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The North Beach Project

The Corpus Christi City council appointed a task force to recommend a solution to the North Beach Storm Water flooding problem.  The problem is that most of North Beach is not high enough in elevation above sea level for storm water to drain into the bay.  The task force has recommended a solution to flooding, but also has recommended a $1 Billion project to redevelop North Beach.

The concept as presented on the website, is for the city to dredge a canal down the middle of North Beach running North and South and parallel to the beach.  The sand produced by the dredging would be spread over the area between the canal and the beach to increase its elevation above sea level by several feet.  According to the website that area currently varies from zero to 3 feet in elevation.  The higher elevation would force storm water to drain either into the canal or into the bay.  After that the plan calls for private investors to redevelop North Beach into an up-scale resort focused around the canal which the plan calls the “waterway” similar to the River Walk in San Antonio.

There are major unanswered questions about the city’s cost, which would be paid by taxpayers.  The website states the city would spend $40 million to build the waterway.  However, when you drive through North Beach it appears about half the present buildings are built at grade level, not on elevated piers.  If several feet of sand are spread around them, they will be unusable and therefore worthless.  Question #1:  will the city be expected to buy those properties and demo them for the project?  If so, the website states the total appraised value of private property on North Beach is about $100 million.  If the city buys half that property, that’s another $50 Million, in addition to $40 million to build the waterway.  The city would lose about $285,000 in current annual property tax revenues from those properties.  If the development never gets built that would be a permanent loss.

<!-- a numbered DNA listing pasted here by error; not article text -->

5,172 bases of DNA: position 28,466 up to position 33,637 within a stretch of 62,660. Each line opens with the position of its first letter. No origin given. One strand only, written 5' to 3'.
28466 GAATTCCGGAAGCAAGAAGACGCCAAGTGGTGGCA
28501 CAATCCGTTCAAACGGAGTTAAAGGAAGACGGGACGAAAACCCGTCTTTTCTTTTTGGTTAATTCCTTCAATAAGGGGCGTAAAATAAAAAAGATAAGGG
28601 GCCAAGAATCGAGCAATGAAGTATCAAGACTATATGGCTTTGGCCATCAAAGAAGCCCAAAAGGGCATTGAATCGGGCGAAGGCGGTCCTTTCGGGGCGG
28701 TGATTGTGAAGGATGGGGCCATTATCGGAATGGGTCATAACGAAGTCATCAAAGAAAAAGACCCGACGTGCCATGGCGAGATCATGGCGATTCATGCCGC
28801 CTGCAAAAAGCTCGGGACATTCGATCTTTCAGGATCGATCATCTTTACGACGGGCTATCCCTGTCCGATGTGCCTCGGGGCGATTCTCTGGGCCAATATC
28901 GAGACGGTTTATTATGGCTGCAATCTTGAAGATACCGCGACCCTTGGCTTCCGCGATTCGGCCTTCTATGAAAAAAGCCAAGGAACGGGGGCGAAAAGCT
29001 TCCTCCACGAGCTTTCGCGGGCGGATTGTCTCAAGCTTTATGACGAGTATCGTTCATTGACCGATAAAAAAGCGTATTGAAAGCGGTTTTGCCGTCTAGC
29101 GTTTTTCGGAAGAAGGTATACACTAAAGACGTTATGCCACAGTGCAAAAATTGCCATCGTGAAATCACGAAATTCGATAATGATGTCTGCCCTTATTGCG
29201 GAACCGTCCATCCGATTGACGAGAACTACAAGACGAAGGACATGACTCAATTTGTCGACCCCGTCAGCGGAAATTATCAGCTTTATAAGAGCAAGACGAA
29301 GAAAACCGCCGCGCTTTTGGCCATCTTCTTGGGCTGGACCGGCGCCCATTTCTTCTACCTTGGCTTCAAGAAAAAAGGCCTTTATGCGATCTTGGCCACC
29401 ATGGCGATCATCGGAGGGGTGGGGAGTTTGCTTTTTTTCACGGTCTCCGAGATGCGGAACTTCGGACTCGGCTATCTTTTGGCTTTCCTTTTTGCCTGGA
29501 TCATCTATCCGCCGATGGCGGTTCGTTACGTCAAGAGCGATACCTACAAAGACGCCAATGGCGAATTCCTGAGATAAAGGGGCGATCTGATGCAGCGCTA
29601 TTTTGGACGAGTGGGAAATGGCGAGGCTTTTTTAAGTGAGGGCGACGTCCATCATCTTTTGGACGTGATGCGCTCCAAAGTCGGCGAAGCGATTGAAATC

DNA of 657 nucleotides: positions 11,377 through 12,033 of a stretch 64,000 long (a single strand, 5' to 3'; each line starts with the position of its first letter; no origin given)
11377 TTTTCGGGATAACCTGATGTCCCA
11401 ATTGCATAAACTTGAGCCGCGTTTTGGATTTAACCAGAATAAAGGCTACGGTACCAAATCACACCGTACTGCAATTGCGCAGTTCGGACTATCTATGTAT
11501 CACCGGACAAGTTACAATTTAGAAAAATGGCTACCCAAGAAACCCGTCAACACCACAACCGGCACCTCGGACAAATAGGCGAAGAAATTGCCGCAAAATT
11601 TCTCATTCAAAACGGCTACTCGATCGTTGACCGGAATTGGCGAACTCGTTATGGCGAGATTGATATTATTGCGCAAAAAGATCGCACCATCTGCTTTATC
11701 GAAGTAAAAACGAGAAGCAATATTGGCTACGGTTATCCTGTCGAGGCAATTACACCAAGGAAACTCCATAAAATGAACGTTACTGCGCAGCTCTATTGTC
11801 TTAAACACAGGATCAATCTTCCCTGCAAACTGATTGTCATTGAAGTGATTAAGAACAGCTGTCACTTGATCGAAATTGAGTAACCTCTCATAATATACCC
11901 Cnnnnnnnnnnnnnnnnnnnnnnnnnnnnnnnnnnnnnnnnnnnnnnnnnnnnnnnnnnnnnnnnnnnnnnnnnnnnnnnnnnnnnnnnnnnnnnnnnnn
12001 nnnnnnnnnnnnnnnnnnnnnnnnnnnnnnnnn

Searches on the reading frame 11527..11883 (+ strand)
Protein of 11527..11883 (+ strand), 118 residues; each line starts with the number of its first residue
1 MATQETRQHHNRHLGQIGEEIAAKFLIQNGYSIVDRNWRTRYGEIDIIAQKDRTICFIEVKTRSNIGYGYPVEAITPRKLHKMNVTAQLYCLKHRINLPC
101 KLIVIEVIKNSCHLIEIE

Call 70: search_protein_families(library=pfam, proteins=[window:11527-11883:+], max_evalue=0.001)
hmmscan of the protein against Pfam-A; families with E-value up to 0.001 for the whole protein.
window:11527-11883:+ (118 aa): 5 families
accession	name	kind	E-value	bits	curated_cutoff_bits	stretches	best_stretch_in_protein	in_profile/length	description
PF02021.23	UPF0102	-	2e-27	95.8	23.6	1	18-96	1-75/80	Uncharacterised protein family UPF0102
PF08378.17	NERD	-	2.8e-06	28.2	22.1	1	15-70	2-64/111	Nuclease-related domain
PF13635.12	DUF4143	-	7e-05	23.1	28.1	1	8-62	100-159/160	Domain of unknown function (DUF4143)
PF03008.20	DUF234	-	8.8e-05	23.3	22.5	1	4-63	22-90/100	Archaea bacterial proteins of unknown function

North Beach has several erosion problems from natural bay currents.  The city replaces the sand periodically.  The plan proposes building 10 barrier islands to protect the beach.  Question #2: What will prevent those currents from eroding the islands?  If it does, that solves one problem by creating another equal problem.

Even after the project is completed, the typical elevation on North Beach will still only be maybe 5 to 6 feet.  The 1919 hurricane had a storm surge of 16 feet and the website has pictures showing it completely destroyed all buildings on North Beach.  Hurricane Allen in 1980 had a storm surge of 8 feet at North Beach and recently hurricane Harvey had a storm surge of 7.5 feet at Rockport.  To be safe from potential hurricanes, new buildings would need to be on piers high enough to put the buildings at 16 feet.  Question #3:  Would any private investor or lender risk $1billion on such a vulnerable site?

The plan calls for removing about half the current buildings and businesses that occupy those buildings, creating an empty sand site and starting over again.  That impact will pretty well destroy all businesses on North Beach because they depend on each other to draw customers to the area.  Once gone, it will be extremely difficult to replace them.  Businesses in a separate area such as North Beach, require a certain minimum critical mass of number of businesses and number of potential customers to succeed and thrive.  Once that critical mass is gone, it can’t be recreated by one new business or even a half dozen new businesses.  They can’t recreate a critical mass of potential customers. When San Antonio build the River Walk, they didn’t destroy the hotels and restaurants already there.  They built around them and the existing businesses thrived.

Surely a good civil engineering firm could design a flooding solution that won’t require $90 million of city tax payer money and destroy the existing businesses on North Beach.

Author:  Ralph Coker

Bio:  Ralph Coker is a retired petroleum refinery plant manager.  He writes on business, economic, political, military and social topics